How to Stop Procrastinating Once and For All

Procrastination is nothing new.

If we look back into history, we’ll see that it goes back all the way to ancient philosophers, who referred to procrastination as ‘Akrasia’, which was defined as acting against what we know we need to do.

So people have always procrastinated. But not to the extent that we do today.

The comforting truth is, it’s not really our fault.

Our world is set up to distract us. We have access to more information than at any point in history, and it’s literally all at our fingertips. 

Our brains love novelty, and we have an endless, infinite supply of it thanks to our devices and connections to the internet.

Making matters even worse, technology companies make money based on how long they are able to hold our attention for – so their software and apps are literally designed to keep us engaged and scrolling for as long as possible.

Considering all of this, to be quite honest, it’s a surprise we ever manage to get anything done at all.

While this may all be true, it doesn’t change the fact that procrastination is holding you back from what you want to do and who you want to be.

Photo of two screens and hand holding a phone with a text over the image that says - How to stop procrastination once and for all

Table of contents:

We are living in The Age of Procrastination 

I believe we have entered the Age of Procrastination.

With so much competing for our attention at every hour of the day, getting anything done is a challenge. While we have the potential to do so much more than ever before, the reality is that for 99% of us we are actually doing less.

We may have the potential to work on anything and bring all of the amazing projects we have in our heads to life, but sadly most of us are wasting that opportunity.

We’re letting times slip through our fingers like sand grains, each and every day.

Fighting back against procrastinaion

I remember being a kid and begging my mum to get our first broadband connection. I told her my homework would be so much better because I’d have access to so many resources and so much research.

Eventually, she gave in and we got the shiny new broadband line installed. Of course, the result was the complete opposite. Instead, I spent far more time online playing games, browsing forums or discovering all new ways to waste time. 

That was back when getting online was still a bit cumbersome.

Now our devices wake up instantly, are constantly connected, and are constantly updating. They prod us with vibrations and ping with the promise of novelty and distraction at any moment.

Expecting our monkey brains to be able to cope with all of this limitless stimulation online is far, far too optimistic. 

Instead, we need to take steps to free up our attention, manage our exposure, and systemise our productivity.

As freelancers, doing this is key to our success. If we allow our devices to control us, we are going to struggle to do what we need to do – each and every day.

So let’s look at some steps that really work for helping yourself step out of the procrastination trap, and make real progress on the work that matters to you.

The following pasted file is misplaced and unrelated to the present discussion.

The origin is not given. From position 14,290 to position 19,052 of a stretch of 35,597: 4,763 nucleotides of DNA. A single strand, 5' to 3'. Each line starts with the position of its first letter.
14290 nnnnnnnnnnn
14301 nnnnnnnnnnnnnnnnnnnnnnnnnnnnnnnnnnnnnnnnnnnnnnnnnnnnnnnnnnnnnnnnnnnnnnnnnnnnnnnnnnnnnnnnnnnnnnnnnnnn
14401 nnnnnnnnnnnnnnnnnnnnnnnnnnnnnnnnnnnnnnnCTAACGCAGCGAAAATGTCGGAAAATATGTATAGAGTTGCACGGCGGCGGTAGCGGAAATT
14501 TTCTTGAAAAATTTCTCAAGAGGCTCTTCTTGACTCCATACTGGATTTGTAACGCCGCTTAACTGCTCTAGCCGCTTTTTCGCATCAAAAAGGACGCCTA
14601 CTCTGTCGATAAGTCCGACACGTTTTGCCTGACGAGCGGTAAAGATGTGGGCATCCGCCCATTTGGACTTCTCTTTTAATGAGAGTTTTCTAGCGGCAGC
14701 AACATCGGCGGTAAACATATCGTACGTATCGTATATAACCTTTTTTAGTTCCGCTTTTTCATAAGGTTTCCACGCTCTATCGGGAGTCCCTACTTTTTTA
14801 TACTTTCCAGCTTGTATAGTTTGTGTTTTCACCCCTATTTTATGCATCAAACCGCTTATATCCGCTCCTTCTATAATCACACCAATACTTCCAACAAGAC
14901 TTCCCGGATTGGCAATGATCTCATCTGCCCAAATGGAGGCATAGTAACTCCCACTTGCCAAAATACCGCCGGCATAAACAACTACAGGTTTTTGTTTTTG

11 steps to beat procrastination as a freelancer:

1. Leave your phone out of reach

Your phone is Distractor in Chief these days.

Constantly connected, and constantly on hand, these devices are amazing – but you need to appreciate how distracting they are and then take steps to add some space into your relationship. The easiest way is to leave it out of reach while working. 

A common theme of beating procrastination is adding a little friction.

We will generally take the easiest option when we’re on autopilot. If you have a choice of chocolate and fruit in the cupboard, chances are you’ll grab the chocolate. If you have fruit, but you could walk five minutes to the store for chocolate, the fruit has become the easier option and you’ll eat that instead.

It’s the same with your phone. Add a little friction. Put it in another room when you’re working. If you need to receive calls, at the very least place it out of reach, but somewhere you can still see it.

It’s amazing how effective this can be. We get distracted without even thinking about it, so even a little friction can save you from hours of lost work.

2. Prevent procrastination by installing a distracton blocker

I now truly believe a distraction blocker should come installed on any computer. This is a simple piece of software that stops you from visiting distracting websites at certain times of the day.

Again, you can always find a way to go around this type of blocker. But the slight interruption and the little bit of extra friction gives you time to think and consider whether you really want to.

Our brains tend to go for the easiest option. If you can make the unproductive option harder than the productive one, you’ll find you start to make incredible progress.

Get one now – Focus is good. I use RescueTime because of the next point.

3. Be your own boss

We usually talk about being your own boss in terms of giving yourself more slack and freedom as a freelancer.

The truth is you also need to be a boss from hell to yourself. You need to keep an eye on your own productivity and workload to make sure you’re not slacking off.  If you don’t know how you’re spending your time it’s hard to make improvements.

As somebody who is self-employed, chances are you have very little external accountability.

No boss is going to shout at you for scrolling through the internet or wasting time on YouTube. So you need to put these checks and balances in place yourself.

Tracking your time is a great way to do this. 

You can use software – as mentioned, my favourite is RescueTime, which basically tracks everything I do on my laptop during the day, and then categorises it.

It ranks my productivity based on how my time has been spent.  It helped me see that I was wasting too much time reading the news throughout the day for example.